Hardware: a laptop that covers all the bases
The N55SF adopts the same design as the larger model, which you may remember we weren’t particularly impressed with. Apart from the purely subjective criteria of taste and colours, some of the choices Asus has made don’t seem particularly judicious to us. Finger marks are for example likely to show up on the glossy black hood. Also, the plastic grey keyboard is in stark contrast to the rest of the machine - something for Asus to improve on in future generations perhaps?
The keyboard and the number pad use the chiclet (separated keys) design. The keys are rather cheap looking with confusing shortcuts on the right hand side making for errors both when keying and in games (confusion between Ctrl and the shortcut for cutting the sound).
We were more impressed with the touchpad. It’s multitouch, wide and has a nice glide, making it a real pleasure to use.
We also liked the webcam. The level of detail is good both in the dark and light zones. Movements are also well rendered.
The connectivity covers all the bases. On the right, you'll find the headphones and mic sockets, two USB 3.0 ports, an HDMI out, a card reader, a VGA out, an Ethernet (RJ45) out and a mini-jack designed to link up to an external subwoofer that comes with the laptop. On the left are two USB 2.0 ports and the Blu-ray player (which also serves as a DVD rewriter).
The N55SF runs quietly, even when we pushed it hard with various benchmarks. The same goes for the heat management. Even with the graphics card running full steam ahead, both the chassis and the air coming out of the machine – unfortunately it’s directed towards your knees – remain at a relatively low temperature considering the components used.
The N55SF’s temperature readings when you push the components hard
Readings taken using a Fluke Ti25 (Distrame) camera
Bang & Olufsen audio
Power supply, VGA out, RJ45, HDMI out, USB 3.0 port (x2)
Headphones socket / SPDIF, mic socket, USB 2.0 port (X 2), Blu-ray player / DVD rewriter and subwoofer
Processor power: it can do the lot
To make this model a real all-rounder, Asus has gone for an Intel Core i7-2630QM processor, the same as in the N75SF. Each of its four physical cores can launch two processes in parallel. When running optimised applications, it will, on average, be twice as efficient as a processor such as the Core i5-2410M. It handles office work, file decompression, HD video encoding, 3D modelling and so on. It does it all and it does it fast. This may seem obvious as it does after all have a Blu-ray player, but we should say that it is perfectly able to decode HD videos.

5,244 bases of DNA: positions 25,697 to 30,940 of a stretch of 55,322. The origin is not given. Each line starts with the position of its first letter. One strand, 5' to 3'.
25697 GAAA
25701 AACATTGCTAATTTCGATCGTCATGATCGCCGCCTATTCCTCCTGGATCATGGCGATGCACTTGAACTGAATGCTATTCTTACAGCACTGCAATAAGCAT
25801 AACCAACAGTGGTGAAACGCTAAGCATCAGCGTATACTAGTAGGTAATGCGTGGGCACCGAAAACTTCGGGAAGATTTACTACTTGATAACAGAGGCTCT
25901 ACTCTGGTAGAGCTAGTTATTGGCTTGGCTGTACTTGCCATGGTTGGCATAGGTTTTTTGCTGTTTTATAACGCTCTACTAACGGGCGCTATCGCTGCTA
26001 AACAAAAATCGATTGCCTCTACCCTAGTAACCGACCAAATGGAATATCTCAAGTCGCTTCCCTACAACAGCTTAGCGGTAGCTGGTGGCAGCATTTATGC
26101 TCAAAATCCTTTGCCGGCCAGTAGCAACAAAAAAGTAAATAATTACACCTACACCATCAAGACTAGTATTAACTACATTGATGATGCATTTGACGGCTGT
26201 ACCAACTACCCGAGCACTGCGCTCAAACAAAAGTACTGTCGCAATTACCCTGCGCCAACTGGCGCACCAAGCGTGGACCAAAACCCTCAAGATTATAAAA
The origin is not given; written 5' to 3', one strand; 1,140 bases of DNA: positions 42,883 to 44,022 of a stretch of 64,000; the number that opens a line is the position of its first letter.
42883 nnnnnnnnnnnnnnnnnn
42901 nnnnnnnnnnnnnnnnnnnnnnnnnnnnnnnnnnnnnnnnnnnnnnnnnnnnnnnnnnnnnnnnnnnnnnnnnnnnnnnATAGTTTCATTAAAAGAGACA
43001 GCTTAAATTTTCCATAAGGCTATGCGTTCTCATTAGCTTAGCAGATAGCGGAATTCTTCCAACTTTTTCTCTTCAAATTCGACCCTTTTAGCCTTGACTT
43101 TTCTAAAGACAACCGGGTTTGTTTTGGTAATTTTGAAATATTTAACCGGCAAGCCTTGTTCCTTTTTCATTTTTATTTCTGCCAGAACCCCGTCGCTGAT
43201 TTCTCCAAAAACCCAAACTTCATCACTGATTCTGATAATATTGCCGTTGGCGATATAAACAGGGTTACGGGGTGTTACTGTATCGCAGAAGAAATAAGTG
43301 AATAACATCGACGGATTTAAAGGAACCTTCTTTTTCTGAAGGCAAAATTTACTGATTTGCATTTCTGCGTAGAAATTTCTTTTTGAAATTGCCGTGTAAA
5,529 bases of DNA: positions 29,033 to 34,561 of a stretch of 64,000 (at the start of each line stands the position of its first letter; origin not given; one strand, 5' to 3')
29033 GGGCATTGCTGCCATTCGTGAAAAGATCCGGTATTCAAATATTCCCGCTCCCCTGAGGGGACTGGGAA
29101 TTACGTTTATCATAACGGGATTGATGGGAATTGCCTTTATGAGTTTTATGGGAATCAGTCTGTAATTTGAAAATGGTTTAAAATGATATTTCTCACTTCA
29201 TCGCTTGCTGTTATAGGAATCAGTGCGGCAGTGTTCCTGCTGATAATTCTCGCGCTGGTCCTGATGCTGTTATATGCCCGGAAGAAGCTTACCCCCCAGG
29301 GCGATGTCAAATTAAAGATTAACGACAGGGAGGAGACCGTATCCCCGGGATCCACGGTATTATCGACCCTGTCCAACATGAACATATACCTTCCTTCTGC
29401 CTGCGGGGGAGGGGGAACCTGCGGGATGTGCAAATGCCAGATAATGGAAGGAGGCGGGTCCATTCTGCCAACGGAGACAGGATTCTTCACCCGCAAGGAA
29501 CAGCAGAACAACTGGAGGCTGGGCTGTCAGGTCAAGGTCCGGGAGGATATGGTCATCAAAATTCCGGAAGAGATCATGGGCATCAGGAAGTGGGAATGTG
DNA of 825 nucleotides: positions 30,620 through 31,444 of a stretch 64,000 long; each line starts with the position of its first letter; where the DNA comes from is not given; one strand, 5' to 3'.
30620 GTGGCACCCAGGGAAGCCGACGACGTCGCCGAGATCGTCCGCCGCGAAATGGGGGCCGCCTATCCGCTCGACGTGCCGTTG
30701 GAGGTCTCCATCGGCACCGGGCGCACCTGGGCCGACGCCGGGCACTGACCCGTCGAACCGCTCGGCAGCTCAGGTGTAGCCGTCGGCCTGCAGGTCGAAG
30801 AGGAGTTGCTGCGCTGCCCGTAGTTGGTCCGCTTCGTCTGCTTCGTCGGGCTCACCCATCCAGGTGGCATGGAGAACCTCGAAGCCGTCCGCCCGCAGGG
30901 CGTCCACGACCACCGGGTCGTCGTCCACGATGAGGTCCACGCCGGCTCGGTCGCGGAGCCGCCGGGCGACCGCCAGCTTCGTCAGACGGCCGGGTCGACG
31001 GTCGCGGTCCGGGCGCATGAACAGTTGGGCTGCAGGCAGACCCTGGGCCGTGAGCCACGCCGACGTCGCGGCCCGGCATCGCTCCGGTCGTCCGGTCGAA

Note however, some versions of this model will have different processors. The N55SF can for example come with an Intel Core i5-2450M, which is less powerful but still capable of giving good processing times. You’ll have to make sure you carefully check the components of the model you’re buying before handing over the money.
Windows 7 Family Premium edition (64-bit) takes 40 seconds to boot. You then have to wait another 15 to 30 seconds for the various pieces of software to launch and connection to a wi-fi network to kick in. It takes just under 15 seconds to switch off, which could have been cut down a bit if a faster hard drive (5400 rpm) had been chosen.
Gaming: decent performance
The GT 555M graphics card allows you to do all your gaming at native screen definition. Note however, on demanding titles such as Crysis 2 or Metro 2033, you won’t be able to push your options above medium if you want to be able to play under decent conditions.
Audio: high quality but saturatesThe audio system suffers from the same issues as the 17.3-inch model: the sound is relatively high but the chipset sends too much power to the built-in speakers and the external subwoofer. The result is that the speakers tend to saturate even at low volume, which is a shame.
The ins and outs are however of very good quality, both when it comes to the audio quality and power and shouldn't cause any hiss or suffer from interference.